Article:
Banned on land, but free at sea?
A Dutch abortion doctor, a US-based Internet team, each set up shop beyond government's reach.
On the world's final frontier - the high seas - a new brand of pioneer is testing the limits of laws made on land.
By the end of this year, two novel ventures will be blazing a controversial trail first signaled by the casino boats that take gamblers outside US waters, beyond reach of the bans on gaming that most states have enacted.
Seven miles off the coast of Britain, on a World War II-era antiaircraft gun emplacement, a team of young American Internet entrepreneurs is setting up the world's first "data haven" - a virtually rules-free location for people and companies wishing to store and transmit electronic files free of government legislation.
And just across the English Channel, in Amsterdam, a Dutch doctor is preparing to set sail on a ship specially equipped for abortions, which she plans to carry out in international waters off the coasts of countries where such procedures are illegal.
Both Sean Hastings, the American who founded HavenCo, and Rebecca Gomperts, who intends to name her medical ship the Sea Change, say they are using the ocean to offer people choices that they are denied at home.
But governments see things in a different light: Both ventures have been threatened with court action if they go ahead.
On the Mediterranean island of Malta, where abortions are illegal, Social Policy Minister Lawrence Gonzi said in a recent radio interview that criminal action would be taken against anyone organizing or helping to arrange the services that Dr. Gomperts will offer.
Gomperts acknowledges that her project "is a shocking idea." But she defends it as "an emergency solution to a shocking reality.
"We can circumvent national laws like this, but that is not the main purpose," she insists. "The main purpose is to offer a much-needed service and to draw attention to what is happening." Twenty million of the 53 million abortions performed each year around the world are illegal and often unsafe, Gomperts points out, and 100,000 women die each year during such illegal operations.
Onboard her ship, flying the Dutch flag, Dutch law will apply when she is in international waters, Gomperts says. That law permits abortion on demand, after a five-day waiting period after the first visit to a doctor.
Mr. Gonzi's threat, however, points to potential problems when the Sea Change docks in order to take on patients. Gomperts' legal advisers have warned her to expect challenges, such as attempts to impound her ship, or to take out an injunction against it, on the grounds of intention to commit a crime.
"It might come to court, but we have a very strong case," she argues. "We are not intending to commit any crime because we will be outside territorial waters when we perform the operation, and in international waters, abortion is not a crime."
Gomperts knows, though, that "this will certainly raise questions. It has never been done before and there are some very complex juridical issues."
The juridical issues raised by HavenCo, on the other hand, are simpler. They boil down to whether the artificial fortress - claimed in 1967 by a former British Army major named Roy Bates, who declared the platform to be the sovereign principality of Sealand and himself its prince - lies within British waters. Sealand has irritated international authorities in the past by issuing its own passports and currency.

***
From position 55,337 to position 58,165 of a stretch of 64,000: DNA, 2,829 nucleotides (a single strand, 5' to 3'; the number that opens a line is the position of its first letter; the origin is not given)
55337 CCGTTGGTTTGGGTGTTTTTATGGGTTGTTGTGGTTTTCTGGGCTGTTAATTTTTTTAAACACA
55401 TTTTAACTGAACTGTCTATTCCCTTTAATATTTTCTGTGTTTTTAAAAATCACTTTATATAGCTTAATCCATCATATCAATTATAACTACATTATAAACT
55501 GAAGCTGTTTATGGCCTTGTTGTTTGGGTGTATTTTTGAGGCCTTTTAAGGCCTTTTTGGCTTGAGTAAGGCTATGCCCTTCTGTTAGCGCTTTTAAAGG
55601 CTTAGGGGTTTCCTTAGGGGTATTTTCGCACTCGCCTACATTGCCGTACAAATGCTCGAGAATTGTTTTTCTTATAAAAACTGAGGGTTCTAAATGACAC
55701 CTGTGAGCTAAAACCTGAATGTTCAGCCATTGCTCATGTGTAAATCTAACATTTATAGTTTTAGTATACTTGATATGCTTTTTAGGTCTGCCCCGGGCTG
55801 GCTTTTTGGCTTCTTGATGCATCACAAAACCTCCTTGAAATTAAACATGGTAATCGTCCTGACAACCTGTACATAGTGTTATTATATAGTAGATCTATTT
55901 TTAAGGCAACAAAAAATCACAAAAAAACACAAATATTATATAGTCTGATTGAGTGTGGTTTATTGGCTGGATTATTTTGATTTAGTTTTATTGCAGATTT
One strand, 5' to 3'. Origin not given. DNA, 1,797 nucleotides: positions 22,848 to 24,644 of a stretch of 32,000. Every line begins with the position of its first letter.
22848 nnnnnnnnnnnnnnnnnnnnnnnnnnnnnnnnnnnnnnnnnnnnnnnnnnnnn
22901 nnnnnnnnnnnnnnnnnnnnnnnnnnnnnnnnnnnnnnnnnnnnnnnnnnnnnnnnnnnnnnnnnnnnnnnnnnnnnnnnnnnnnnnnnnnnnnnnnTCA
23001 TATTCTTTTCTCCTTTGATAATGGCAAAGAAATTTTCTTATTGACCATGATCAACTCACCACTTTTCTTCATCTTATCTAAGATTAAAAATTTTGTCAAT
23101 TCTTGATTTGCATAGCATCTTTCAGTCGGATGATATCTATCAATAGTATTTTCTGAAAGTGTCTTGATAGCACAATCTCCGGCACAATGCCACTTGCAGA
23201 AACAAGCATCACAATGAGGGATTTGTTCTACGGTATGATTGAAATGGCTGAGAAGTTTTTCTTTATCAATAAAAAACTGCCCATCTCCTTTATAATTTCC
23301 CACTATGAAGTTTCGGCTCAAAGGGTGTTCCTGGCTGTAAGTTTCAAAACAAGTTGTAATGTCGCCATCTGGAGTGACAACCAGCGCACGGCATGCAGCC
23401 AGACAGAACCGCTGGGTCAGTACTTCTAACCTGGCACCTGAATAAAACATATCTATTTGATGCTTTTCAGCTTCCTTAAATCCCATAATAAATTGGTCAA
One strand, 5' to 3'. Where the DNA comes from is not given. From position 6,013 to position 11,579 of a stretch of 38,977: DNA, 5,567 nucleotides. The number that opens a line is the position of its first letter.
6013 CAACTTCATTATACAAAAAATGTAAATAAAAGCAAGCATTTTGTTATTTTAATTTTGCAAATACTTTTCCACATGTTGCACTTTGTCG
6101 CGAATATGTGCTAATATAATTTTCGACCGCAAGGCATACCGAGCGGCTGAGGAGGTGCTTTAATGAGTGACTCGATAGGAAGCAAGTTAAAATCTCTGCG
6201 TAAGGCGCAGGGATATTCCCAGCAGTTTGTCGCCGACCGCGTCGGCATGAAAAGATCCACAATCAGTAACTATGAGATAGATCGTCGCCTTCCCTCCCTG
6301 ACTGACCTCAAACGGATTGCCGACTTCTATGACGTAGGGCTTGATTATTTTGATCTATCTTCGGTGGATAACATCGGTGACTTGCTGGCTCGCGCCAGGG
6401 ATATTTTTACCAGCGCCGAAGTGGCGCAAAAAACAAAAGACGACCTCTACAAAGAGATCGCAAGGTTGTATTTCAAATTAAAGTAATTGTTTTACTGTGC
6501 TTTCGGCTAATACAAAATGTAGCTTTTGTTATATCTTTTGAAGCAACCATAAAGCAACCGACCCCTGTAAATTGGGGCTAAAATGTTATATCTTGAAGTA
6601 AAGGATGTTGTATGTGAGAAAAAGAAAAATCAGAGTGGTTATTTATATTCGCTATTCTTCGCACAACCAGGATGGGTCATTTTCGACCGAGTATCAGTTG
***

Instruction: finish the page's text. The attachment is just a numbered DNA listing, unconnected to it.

At the time Prince Roy took over the platform seven miles off Britain's eastern coast, London only claimed jurisdiction as far as three miles offshore. Subsequently, Britain extended its claims to 10 miles, but it has never tested Sealand's status in court since then.
For Home Office spokesman Tim Watkinson, the situation is clear: "The [United Kingdom] does not recognize Sealand as an independent state, it is within our territorial waters and as such subject to UK law."
HavenCo begs to differ. "It doesn't matter how far they extend their territorial waters, Sealand is a sovereign nation," insists Bill Scannell, a company spokesman. "We would not have invested $3 million in this if we had any doubt at all about that."
As Britain and other countries pass legislation controlling data flow and Internet commerce, HavenCo is offering companies freedom from such controls, for monthly fees starting at $1,500.
"Our target clients are in the financial sector, looking to keep bank information private, or corporations that want to keep their e-mail private, and not subject to subpoenas," explains Mr. Scannell.
Sealand has no rules on what is acceptable save a pledge not to allow "spammers" - senders of bulk, unsolicited e-mail - not to allow anyone using its servers to launch hacker attacks on other Web sites, and to pull the plug on anyone found to be distributing child pornography.
Everything else will be permitted, in a direct challenge to governmental efforts worldwide to get a grip on the Internet in order to prevent criminals from using it for money laundering, fraud, or other illegal purposes.
"This is a solid business model, but to do a project like this you have to have a slight libertarian bent," explains Scannell. "We will not be monitoring our customers. We will be treating them like normal people, not as potential criminals."
But when new British legislation comes into force later this year, requiring Internet service providers to provide the police with intercept capabilities, HavenCo might find itself required to at least allow the government to monitor its customers. HavenCo officials say they will refuse. "What can they do about it?" scoffs Scannell. "Invade us? Bomb us?"
The Home Office has less dramatic plans. "The bill contains provisions for noncompliance," says Mr. Watkinson. "We could mount a court case should it be necessary."
(c) Copyright 2000. The Christian Science Publishing Society